Before the advent of rock and roll, the term producer wasn’t even part of the recording-industry vocabulary.
“No one really knew how to make a record when I started,” Jerry Wexler has said. “You simply went into the studio, turned on the mike and said play.” However, with the proliferation of independent record labels in the 1950s came a new breed of hands-on music-industry entrepreneurs. Among the most influential and important of these was Wexler at Atlantic Records.
His entree into the music business came at Billboard magazine, where he worked as a reporter and helped change the name of the black-music charts from “Race Records” to “Rhythm & Blues.” He joined Atlantic founders Ahmet and Nesuhi Ertegun in 1953 and began producing the company’s major rhythm & blues artists at all-night recording sessions that, in hindsight, were historic in their scope and impact on popular music. Wexler’s efforts at Atlantic helped bring black music to the masses - and in so doing built a significant and lasting bridge between the races.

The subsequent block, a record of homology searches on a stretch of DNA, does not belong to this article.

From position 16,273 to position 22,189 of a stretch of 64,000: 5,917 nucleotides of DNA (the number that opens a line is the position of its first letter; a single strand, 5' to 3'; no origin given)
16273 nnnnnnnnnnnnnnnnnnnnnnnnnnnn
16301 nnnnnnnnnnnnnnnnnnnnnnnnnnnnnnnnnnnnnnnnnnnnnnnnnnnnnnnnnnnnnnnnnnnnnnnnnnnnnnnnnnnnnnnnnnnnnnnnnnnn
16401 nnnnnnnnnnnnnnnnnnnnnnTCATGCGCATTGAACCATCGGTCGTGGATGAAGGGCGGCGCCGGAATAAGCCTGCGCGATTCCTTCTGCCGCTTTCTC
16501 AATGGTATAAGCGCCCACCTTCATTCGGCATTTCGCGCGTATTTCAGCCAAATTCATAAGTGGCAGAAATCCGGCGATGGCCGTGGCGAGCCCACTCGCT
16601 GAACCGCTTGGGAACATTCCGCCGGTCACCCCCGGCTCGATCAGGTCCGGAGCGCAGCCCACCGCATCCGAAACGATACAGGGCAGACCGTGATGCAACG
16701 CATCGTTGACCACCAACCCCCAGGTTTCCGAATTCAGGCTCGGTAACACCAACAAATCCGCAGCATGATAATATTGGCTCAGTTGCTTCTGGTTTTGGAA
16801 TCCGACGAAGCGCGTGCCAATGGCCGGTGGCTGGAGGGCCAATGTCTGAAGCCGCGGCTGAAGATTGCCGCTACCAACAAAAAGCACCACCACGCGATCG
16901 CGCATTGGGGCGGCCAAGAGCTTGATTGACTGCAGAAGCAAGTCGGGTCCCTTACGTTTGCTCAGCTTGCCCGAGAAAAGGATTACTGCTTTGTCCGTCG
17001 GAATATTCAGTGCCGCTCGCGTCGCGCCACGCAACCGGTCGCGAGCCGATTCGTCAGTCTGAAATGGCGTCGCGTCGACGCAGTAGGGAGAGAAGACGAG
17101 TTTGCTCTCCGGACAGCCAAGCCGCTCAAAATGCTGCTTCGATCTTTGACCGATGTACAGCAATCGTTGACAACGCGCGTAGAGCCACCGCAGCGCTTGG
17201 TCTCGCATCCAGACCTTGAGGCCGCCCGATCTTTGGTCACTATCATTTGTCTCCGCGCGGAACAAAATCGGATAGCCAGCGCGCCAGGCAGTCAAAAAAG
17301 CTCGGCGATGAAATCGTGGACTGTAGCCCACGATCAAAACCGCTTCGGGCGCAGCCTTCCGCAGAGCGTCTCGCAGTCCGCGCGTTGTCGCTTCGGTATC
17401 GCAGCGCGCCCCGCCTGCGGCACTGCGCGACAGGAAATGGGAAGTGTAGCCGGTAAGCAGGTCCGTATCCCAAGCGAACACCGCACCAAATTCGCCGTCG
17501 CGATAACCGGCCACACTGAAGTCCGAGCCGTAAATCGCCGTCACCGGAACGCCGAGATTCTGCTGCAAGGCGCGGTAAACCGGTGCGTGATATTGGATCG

In the Sixties, Wexler helped nurse soul music to a position of prominence by linking such singers as Aretha Franklin and Wilson Pickett with Southern house bands in Memphis and Muscle Shoals. Wexler has worked across the decade with artists ranging from LaVern Baker, Ray Charles, Ruth Brown, Solomon Burke and the Drifters to Dr. John, Dire Straits, Dusty Springfield, Delaney and Bonnie, and Bob Dylan. He passed away on August 15, 2008.
Jerry Wexler (record executive and producer; born January 10, 1917, died August 15, 2008)